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Monday, September 22, 2014 |  Madison, WI: 57.0° F  Fair
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Madison Common Council allows Copps store to move forward in Grandview Commons
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Although the war is presumably over, there are many smaller battles that could be fought.
Although the war is presumably over, there are many smaller battles that could be fought.
Credit:Vandewalle & Associates

The bitter fight over a Copps grocery store in Grandview Commons was settled early Wednesday morning, when the Common Council agreed to change the zoning to allow for the store.

The debate over the store in the new urbanist development off of Cottage Grove Road has stretched on for months, pitting neighbors and alders against each other. The developer originally proposed a 25,000-square-foot grocery store, but after failing to attract an operator for it, increased the size to 58,000 square feet.

The developer, Veridian, argued the bigger size is needed to create an anchor tenant that will make a larger commercial development of walkable community stores possible. Many neighbors said the store is more of a "big box" typical of conventional suburban development and it would distort the neighborhood they bought into.

After hours of testimony and debate, there was an air of suspense to the vote. Fifteen votes were needed to approve the zoning change. Freshman Ald. Anita Weier ended up being the deciding vote, at first passing, but then being forced to cast the deciding vote.

"I still don't know if I did the right thing," Weier said shortly after the vote. "Because I can see both sides."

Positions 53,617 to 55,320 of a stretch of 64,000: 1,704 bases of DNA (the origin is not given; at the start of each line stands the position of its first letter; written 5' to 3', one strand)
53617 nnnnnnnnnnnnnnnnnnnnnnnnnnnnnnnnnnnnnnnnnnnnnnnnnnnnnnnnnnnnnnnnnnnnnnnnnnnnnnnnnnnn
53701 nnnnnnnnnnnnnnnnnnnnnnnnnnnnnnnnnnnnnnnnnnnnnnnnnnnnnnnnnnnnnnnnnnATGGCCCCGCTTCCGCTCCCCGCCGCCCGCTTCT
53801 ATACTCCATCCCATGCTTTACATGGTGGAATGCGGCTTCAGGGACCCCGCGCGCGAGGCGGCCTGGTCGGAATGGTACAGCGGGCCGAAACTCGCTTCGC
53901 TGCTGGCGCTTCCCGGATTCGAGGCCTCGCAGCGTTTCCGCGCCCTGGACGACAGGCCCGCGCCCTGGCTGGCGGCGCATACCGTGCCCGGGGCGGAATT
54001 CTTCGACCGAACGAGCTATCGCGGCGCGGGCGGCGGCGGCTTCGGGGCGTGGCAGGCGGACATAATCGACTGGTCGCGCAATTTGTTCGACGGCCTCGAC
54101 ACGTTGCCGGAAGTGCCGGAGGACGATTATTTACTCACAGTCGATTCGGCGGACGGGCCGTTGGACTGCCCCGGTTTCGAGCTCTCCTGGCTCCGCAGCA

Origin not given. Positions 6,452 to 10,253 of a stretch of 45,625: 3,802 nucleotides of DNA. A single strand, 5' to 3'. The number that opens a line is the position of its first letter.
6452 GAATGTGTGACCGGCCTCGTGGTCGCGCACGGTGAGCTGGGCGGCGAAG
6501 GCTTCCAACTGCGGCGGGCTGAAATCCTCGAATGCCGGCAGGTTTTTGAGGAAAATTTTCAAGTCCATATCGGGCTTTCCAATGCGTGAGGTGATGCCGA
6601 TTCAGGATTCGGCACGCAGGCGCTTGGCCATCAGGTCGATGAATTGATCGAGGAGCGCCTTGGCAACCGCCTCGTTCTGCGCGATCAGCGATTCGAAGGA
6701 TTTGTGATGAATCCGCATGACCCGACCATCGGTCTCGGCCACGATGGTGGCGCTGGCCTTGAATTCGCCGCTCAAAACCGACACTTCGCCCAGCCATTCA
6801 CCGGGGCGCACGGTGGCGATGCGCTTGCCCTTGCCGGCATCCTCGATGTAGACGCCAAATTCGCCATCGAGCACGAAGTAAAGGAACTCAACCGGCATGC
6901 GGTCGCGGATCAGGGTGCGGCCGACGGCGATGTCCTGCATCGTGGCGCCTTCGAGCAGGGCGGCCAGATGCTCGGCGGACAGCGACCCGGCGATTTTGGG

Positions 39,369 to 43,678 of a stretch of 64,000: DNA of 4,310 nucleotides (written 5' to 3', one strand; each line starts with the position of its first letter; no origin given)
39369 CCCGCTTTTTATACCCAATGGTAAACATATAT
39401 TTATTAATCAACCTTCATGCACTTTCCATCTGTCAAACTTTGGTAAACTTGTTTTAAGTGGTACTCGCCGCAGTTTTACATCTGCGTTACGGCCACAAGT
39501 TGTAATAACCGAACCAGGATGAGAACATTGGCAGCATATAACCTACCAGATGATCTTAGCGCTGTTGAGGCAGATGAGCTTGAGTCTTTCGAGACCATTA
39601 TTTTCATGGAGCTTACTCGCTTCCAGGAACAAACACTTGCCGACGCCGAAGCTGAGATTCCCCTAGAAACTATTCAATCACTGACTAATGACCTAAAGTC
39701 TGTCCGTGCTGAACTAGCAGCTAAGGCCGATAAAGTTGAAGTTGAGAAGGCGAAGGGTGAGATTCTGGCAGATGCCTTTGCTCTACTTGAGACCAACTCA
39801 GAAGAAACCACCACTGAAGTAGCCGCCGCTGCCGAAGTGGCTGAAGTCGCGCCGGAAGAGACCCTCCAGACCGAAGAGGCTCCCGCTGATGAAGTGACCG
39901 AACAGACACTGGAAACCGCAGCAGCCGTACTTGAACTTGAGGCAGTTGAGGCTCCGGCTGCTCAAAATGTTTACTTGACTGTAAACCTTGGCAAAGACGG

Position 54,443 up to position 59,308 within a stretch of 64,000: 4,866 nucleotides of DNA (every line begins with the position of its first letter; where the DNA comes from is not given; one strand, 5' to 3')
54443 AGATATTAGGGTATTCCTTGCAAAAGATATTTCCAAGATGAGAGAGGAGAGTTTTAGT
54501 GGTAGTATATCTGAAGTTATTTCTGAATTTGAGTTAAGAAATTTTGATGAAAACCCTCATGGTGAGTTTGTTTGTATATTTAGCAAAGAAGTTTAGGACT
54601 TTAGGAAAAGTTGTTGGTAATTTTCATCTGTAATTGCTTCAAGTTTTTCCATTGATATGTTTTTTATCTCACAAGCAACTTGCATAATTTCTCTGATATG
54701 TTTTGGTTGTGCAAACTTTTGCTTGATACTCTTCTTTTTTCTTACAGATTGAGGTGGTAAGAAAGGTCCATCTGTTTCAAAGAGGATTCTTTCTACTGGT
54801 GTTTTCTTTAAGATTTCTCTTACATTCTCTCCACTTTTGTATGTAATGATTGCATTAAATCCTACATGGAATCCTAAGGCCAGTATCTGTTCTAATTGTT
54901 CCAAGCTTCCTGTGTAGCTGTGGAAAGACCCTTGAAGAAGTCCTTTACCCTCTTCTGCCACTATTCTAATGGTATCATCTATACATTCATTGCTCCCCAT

She was swayed to approve the project because several amendments (PDF) -- seeking to address concerns over design, landscaping and the development of the adjacent town center -- were added at the last minute.

Ald. Jill Johnson, whose district is close to the development, led the fight against it. On the other side was Council President Lauren Cnare, whose district includes the development. "I thought I had the votes," Johnson said after the meeting. "It's hard for me as a new alder to go up against the president of the council."

Johnson urged her colleagues to defeat the changes in order to protect the residents' rights. "Preserving neighborhoods is extremely important to our economic well being," she said, later adding, "An approval tonight cuts off our options for something in the future. Once you have a big box grocer, you don't come back from that."

Johnson was joined by Alds. Marsha Rummel, Brian Solomon and Lisa Subeck in voting against the zoning change.

The prevailing side argued that failing to approve the project would kill the town center concept, which is expected to eventually include a library and smaller shops and restaurants. "I feel a great sense of optimism," Cnare said. "There is no reason for you to believe this is going to be an empty concrete shell. It's not going to happen. It's a thriving area."

Although the war is presumably over, there are many smaller battles that could be fought. In amending the zoning, comprehensive and neighborhood plans, the council allowed the development to move forward. But there are several design issues that need to be hashed out and will require numerous city approvals.

"If you are concerned about details... we have a tried and true process for making that happen," Cnare said before the vote. "If you don't like [the store] then, we can reject it at that point."

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